I’m sure I can speak for most women when i say; Bags (& Shoes). Yes thats it. There isn’t anymore to say, simply because there is too much to say. However as the Fashion Week season is upon us and NYFW draws to an end, I can say an extra few words (well, two more) to highlight one of my favourite designs of the week; Mansur Gavriel!
The bucket bags are back and I can not get enough of them. Designers, Rachel Mansur and Floriana Gavriel have made everybody and their friends want one of their amazing bags. The New York based brand was founded by these two ladies in April 2012 and now almost three years on, the Italian crafted bags have well and truly entered the fashion world. With growing attention and exposure, the brand is flourishing nicely. Whilst AW15 will see two new styles (along side the existing collection that includes; totes, backpacks and bucket bags) as well as new colours, for me its all the bucket bag. The design is simple and the structure that reflects the shape of a bucket adds a certain depth to the bag. The fact each bag is colour blocked also contributes to the luxury aspect of the street-style kind of bag. Naturally and like most, you can not go wrong with classic black, however I also really like the brandy colour and next season’s sand one too. So watch this space! #WishList
We’ve all been there, done that and as a result, know how much it sucks. It’s ok from time to time, just don’t let it become a habit because that’s when it becomes a problem. I’d rather have the confessions of a shopaholic than regret of a sensible person! Wouldn’t you? With summer drawing to an end so are the sales, and if it already hasn’t AW collections are about to hit the stores.
So history doesn’t repeat itself, keep an eye out for that winter favourite, because it’ll be gone in a flash. With that said, some stores still have final clearance sales, so if an item you’ve had your eyes on is still up for grabs, go grab it while you still can or the ghost of fashions past will be on a new haunt! Just saying!
Coming from Brazil where the merchandise is far less authentic, I went a little crazy when I got to Peru. From traditional stripped gringo trousers, the cutest fabric backpacks, alpaca jumpers, blankets, scarfs and socks to pretty patterned purses, quirky leather handbags and funky footwear; I’ve become obsessed. I mean how can I not? Everything is so awesome. The bright colours. The cool textiles. The unbelievably soft baby lama apparel. The unique patterns. The authentic essence. I love it all and I can not get enough.
So I’ve gone passed denial and reached acceptance now, because since landing in Peru I haven’t managed to walk through a single textiles market and not buy a thing. After holding back my shopping addiction for 10 weeks, I’ve well and truly had a relapse- now I have no control. So yes, I’ve become a market junkie.
I’m not quite sure why or how I’ve gone back to embracing my inner shopaholic; it’s not like I’ve been able to walk into Zara, Topshop or Selfridges in the past 3 months. Nevertheless, I now have two pieces of extra luggage filled with South American goodies and I can’t wait to get home and utilise them all. I’m actually quite looking forward to summer in the UK. With less than 3 weeks to go; bring it on!
Within an hour of crossing the Brazilian boarder into Argentina; not even checked in yet and just about got some of the national currency; we came across these authentic buys.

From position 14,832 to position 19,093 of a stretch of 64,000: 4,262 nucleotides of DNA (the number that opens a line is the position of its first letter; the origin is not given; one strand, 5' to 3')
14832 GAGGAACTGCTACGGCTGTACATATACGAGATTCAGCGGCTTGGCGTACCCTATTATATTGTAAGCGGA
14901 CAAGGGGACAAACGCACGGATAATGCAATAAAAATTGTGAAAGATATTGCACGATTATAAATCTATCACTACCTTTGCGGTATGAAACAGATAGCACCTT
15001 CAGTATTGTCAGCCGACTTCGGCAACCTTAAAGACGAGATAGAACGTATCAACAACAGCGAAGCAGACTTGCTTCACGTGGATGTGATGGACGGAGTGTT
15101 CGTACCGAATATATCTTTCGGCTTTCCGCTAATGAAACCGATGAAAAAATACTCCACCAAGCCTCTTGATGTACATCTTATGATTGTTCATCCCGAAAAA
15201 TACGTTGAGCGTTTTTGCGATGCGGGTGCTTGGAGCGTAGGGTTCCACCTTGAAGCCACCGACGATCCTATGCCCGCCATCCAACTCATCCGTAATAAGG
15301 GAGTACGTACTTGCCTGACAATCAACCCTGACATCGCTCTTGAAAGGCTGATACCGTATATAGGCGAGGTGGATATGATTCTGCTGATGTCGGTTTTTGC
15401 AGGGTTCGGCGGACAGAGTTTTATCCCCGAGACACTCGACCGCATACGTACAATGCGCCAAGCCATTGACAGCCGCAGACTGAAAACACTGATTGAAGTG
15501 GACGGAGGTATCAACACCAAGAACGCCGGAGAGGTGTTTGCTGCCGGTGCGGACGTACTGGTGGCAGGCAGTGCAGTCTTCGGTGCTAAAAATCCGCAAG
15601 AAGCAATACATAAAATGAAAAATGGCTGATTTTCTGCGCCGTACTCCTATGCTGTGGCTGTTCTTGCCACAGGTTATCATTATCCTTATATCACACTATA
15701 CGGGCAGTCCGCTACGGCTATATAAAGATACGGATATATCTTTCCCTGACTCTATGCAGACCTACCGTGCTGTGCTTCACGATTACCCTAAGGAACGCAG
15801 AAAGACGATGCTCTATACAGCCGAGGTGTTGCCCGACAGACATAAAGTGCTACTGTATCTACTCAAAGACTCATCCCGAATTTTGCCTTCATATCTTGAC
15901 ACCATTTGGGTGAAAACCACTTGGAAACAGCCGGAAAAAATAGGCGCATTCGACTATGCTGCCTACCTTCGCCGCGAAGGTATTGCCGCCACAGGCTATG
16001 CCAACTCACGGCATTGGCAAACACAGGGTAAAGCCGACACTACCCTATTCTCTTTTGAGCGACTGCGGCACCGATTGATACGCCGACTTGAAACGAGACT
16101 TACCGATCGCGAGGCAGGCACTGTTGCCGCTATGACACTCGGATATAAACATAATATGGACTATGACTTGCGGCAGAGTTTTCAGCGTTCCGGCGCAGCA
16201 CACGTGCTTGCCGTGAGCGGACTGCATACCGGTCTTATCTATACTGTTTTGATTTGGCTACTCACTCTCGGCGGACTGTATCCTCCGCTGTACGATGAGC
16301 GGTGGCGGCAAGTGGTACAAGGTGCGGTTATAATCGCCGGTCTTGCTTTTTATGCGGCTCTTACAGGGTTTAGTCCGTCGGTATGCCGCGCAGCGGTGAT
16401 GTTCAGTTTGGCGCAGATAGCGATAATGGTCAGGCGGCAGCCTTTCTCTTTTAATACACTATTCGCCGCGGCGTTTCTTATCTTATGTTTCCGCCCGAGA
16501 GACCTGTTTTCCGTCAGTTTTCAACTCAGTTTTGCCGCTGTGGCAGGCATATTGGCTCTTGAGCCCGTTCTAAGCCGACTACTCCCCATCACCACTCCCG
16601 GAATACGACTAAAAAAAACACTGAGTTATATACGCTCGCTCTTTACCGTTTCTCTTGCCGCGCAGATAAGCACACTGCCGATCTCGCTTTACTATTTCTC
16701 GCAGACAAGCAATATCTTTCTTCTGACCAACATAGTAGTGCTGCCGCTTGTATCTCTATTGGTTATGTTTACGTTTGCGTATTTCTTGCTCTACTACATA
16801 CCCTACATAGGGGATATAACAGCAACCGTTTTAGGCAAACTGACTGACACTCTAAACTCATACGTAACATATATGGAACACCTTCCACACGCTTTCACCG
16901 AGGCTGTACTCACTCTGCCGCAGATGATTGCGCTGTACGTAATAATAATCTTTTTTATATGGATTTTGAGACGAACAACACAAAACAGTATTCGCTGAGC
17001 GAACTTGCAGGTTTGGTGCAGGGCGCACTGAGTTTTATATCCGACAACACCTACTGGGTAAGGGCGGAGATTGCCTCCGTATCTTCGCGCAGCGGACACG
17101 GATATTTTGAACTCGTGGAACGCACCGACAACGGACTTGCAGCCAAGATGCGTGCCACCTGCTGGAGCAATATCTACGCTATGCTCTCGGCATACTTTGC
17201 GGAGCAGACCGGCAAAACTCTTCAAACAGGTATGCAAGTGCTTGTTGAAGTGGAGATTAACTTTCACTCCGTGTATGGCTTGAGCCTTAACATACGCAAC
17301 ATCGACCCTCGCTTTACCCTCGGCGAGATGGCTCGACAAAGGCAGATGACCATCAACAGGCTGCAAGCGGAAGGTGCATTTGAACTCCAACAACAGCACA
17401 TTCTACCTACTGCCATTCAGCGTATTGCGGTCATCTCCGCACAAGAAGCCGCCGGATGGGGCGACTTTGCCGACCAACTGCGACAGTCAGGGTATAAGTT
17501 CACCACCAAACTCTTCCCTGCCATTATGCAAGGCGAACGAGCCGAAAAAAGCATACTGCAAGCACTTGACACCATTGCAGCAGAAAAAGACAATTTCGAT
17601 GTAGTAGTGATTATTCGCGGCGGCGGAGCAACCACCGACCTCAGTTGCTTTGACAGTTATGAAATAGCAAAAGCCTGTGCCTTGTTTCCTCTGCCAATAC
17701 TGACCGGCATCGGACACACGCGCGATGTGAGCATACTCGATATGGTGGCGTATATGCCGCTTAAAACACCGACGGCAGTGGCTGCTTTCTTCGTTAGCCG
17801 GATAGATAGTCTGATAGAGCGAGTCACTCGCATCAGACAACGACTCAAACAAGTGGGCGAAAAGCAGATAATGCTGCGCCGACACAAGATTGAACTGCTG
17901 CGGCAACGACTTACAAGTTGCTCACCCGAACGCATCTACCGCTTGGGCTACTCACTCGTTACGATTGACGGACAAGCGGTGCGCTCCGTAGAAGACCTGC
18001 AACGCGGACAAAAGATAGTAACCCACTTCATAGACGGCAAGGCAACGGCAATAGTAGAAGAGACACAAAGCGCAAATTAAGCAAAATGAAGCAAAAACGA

These finely crafted handmade leather luxuries are far from the fast fashion culture back home. Yes, some bags can last a life time, especially those well made (and well looked after)- usually labelled kind of bags. But when such love and precision is put into making these unique bags; where no two are the same; and made by the very person selling them, they deserved to be kept forever.
As soon as you step over the threshold to browse the independent little store, you can smell the (real) leather in the air. Personally, I’ve never really been a fan of that smell or these particular type of leather bag, but I know a good purchase when I see one. The fine detail and fragility of each design is what gets one spotted and snapped for ‘street fashion’ purposes. They are different from each other, never mind every other bag out there. Not sold in bulk or mass made, they are defiantly a statement piece. As “alternative” as they are, when caught hanging on ones shoulder, it will more likely “make” and outfit, than it will “break” it. Still, as much as I adore them, admire the craftsmanship and am intrigued by there delicate designs, they are not me. Mainly because I just don’t think I could pull it off.
On the other hand, they are so cheap. Stepping over the boarder, anything and everything is cheaper here than in Brazil, but for what they are, how genuine they are, the love put into them and how much they would probably sell for at home; they are cheap! The type of merchandise sold “down the Bella” or a quirky little stall in Spitalfeilds market. I could make a killing with that profit margin, I could be one of those cheeky salesmen not budging on the price even though I know I bought it for less than half of its retail label. However, let’s just call that “plan B “. For now I’m enjoying the freedom and exploring the world (well South America that is) and plus I’m not even half way through my “Eat. Pray. Love” journey, so who knows what else I’ll embark on and what business ventures are yet to evolve.
Hand made bags 2
Hand made bags 1
The complete set
Hand made bags 3
Argentinian leather craftsmanship
It’s all in the detail